I applaud you for coming out of that bad family situation ,and becoming the great person you are .Sometimes we just have to relive things in our minds that we regret .But we all have regrets .Be glad you have the wedding picture I am sure it is very special .
    Hugs to you and your babies today !

  19. I know where you are with Ivy and I can offer a possible suggestion. Cats are so stubborn and enjoy a battle of wills. If she thinks you are determined that she not do a particular thing she will become all the more determined to do it. But like a small child there is something that can often help – the power of distraction. When she does something you don’t like try to distract her with something different to play with or do. And for the really bad things she does that could be dangerous get some canned air and try spraying that in the air (not on her). It is the sudden sound of the air that scares cats but we try not to use that too much.

    Your Great-Grandmother sounds like a wonderful lady. I can’t imagine growing up like you did but you have become a very special person with a lot of love. It is hard to have regrets and I think most of us do but to live our best lives we have to put those things behind us. Yes, easier said than done and I struggle with that, but I try to look at the good in my life like my two cats that love and accept me no matter what. Have a good week Brenda.

      1. You can get canned air in the electronic dept. of WalMart. It is used to clean computers and such and can be handy around the house for tight places that get dust in them. You can also get it in office supply stores or anywhere that sells electronics. It is kind of pricey but will last a long time if you don’t use it much. If we need to spray it with our cats just one short spray works but most of the time if we show them the can they stop what they are doing. I think it sounds like another cat hissing to them maybe?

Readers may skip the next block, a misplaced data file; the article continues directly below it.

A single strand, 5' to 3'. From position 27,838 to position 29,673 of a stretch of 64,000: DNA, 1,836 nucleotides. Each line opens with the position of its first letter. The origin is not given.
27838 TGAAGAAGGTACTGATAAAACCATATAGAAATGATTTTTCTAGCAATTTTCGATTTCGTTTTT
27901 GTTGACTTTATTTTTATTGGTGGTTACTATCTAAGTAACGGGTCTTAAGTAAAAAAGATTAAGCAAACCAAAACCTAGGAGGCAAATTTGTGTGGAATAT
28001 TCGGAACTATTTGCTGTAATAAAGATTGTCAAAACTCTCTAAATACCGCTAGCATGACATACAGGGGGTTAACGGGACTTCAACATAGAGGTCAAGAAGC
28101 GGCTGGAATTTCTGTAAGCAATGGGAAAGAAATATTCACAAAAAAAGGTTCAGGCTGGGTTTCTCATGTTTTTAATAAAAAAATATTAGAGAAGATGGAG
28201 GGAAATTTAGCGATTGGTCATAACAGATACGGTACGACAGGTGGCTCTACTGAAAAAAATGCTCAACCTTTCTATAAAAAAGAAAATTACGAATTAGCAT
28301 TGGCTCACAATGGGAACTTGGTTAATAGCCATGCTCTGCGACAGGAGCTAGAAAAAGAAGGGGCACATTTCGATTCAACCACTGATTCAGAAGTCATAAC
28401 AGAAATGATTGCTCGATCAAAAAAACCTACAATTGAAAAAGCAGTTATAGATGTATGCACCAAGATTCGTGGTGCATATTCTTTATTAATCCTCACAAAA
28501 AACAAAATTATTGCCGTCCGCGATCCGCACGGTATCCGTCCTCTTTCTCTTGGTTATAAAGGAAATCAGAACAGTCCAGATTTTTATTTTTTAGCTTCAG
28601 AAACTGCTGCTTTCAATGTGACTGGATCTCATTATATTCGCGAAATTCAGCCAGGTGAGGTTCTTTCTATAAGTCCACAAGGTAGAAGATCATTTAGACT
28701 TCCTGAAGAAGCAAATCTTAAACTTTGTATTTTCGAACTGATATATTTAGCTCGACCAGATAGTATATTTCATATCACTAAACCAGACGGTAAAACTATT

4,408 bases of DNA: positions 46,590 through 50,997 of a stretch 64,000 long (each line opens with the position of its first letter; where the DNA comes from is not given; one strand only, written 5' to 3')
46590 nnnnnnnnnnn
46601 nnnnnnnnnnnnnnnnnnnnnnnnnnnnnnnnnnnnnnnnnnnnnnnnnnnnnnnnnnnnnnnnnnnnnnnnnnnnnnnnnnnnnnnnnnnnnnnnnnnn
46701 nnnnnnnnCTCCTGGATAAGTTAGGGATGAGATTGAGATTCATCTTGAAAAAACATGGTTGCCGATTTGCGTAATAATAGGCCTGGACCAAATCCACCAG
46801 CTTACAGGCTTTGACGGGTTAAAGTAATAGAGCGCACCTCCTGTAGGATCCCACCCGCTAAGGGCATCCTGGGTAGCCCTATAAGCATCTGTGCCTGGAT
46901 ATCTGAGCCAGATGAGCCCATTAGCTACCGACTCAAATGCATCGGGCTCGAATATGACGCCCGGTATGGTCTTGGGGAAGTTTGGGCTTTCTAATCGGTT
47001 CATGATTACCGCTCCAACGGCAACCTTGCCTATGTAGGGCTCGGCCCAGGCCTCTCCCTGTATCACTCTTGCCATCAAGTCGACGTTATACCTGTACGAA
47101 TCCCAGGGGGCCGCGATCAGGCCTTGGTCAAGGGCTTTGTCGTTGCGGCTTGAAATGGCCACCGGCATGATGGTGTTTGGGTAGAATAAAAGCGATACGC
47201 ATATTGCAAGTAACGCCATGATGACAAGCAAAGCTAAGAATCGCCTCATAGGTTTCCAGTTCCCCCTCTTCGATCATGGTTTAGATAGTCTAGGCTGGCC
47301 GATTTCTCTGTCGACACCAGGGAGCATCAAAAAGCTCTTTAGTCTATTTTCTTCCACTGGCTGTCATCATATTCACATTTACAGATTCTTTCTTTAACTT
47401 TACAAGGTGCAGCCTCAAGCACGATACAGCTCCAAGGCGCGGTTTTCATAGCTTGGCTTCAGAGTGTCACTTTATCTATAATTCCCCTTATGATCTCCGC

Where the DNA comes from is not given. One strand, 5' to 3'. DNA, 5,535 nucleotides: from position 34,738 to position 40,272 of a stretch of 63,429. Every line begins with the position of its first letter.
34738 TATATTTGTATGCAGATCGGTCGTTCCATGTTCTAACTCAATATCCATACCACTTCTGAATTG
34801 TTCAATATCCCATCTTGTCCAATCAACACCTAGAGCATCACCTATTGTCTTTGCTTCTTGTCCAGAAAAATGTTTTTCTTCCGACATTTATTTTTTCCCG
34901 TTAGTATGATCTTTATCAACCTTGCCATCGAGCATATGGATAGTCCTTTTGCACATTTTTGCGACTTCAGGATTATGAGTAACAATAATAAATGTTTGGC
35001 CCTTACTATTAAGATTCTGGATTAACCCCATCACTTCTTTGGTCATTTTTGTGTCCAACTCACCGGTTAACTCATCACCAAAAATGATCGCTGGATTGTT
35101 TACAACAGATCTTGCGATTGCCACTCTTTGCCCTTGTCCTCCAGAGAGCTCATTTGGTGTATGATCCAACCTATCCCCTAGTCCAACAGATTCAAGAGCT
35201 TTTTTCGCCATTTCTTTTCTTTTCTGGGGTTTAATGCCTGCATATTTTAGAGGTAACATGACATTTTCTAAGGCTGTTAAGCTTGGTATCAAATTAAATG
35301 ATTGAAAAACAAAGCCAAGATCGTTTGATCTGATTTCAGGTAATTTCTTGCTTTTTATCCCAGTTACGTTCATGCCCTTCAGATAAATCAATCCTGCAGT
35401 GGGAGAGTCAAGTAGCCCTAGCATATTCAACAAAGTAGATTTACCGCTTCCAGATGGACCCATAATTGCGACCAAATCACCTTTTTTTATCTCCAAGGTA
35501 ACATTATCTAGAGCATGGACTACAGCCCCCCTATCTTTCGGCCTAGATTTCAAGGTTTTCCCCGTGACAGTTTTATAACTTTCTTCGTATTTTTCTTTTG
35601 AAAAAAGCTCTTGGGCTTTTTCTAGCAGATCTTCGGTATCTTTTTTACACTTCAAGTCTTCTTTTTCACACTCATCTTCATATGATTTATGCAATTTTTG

20. Ivy will calm down as she gets older, I’m sure. It’s funny, shes so alike my sweetie’s Lucy and yet so different – Lucy doesn’t get up on any of the hard furniture with the exception of one piece at the bottom of the stairs that is left empty for her. She never jumps on any tables or the counter….and never did. She’s older now, she’s 9, but as I’ve been with my sweetie for 8 years now I’ve known her since she was just a year old. I’m not sure what she was like as a kitten, maybe he trained her not to get up on things, who knows? She does like to chase and eat bugs and also plays hockey with her toys and sometimes her food….oh and she loves to play hockey or volleyball with crumpled up paper, and also with peanut m&m’s!!

    1. Sometimes when she’s bothering me I will take a piece of paper and wad it up for her to play with like you mention. She loves to bat it around. And put it in the bath tub. Does his cat put things in the bath tub?

  21. Ivy is just one curious, active kitten; her rampage will slow down, but no time soon I’m afraid. She knows you love her and I think she will continue to test you to see what she can get away with. You burned those photos out of anger and it sounds as though you’ve let that anger go, so don’t dwell on what’s been done as you can’t change it, keeping moving forward. Ivy, Charlie and you are a wonderful trio. I hope you daughter drops off a yummy plate of a Thanksgiving meal and that you enjoy every morsel.
    I’m on vacation after today for the week and intend to gather all Christmas that I’ve not used this year or in the past and am taking it to our local consignment shop and hope to make a little money for myself. It feels so good to let things go.
    Have a great Monday afternoon!
    Carol and Molly
    xoxoxo

    1. I’m going to go through all my Christmas stuff too when I get a chance. Today I’m working on the shelves he put up this weekend. I love rearranging things on them. And am so grateful for the extra storage space.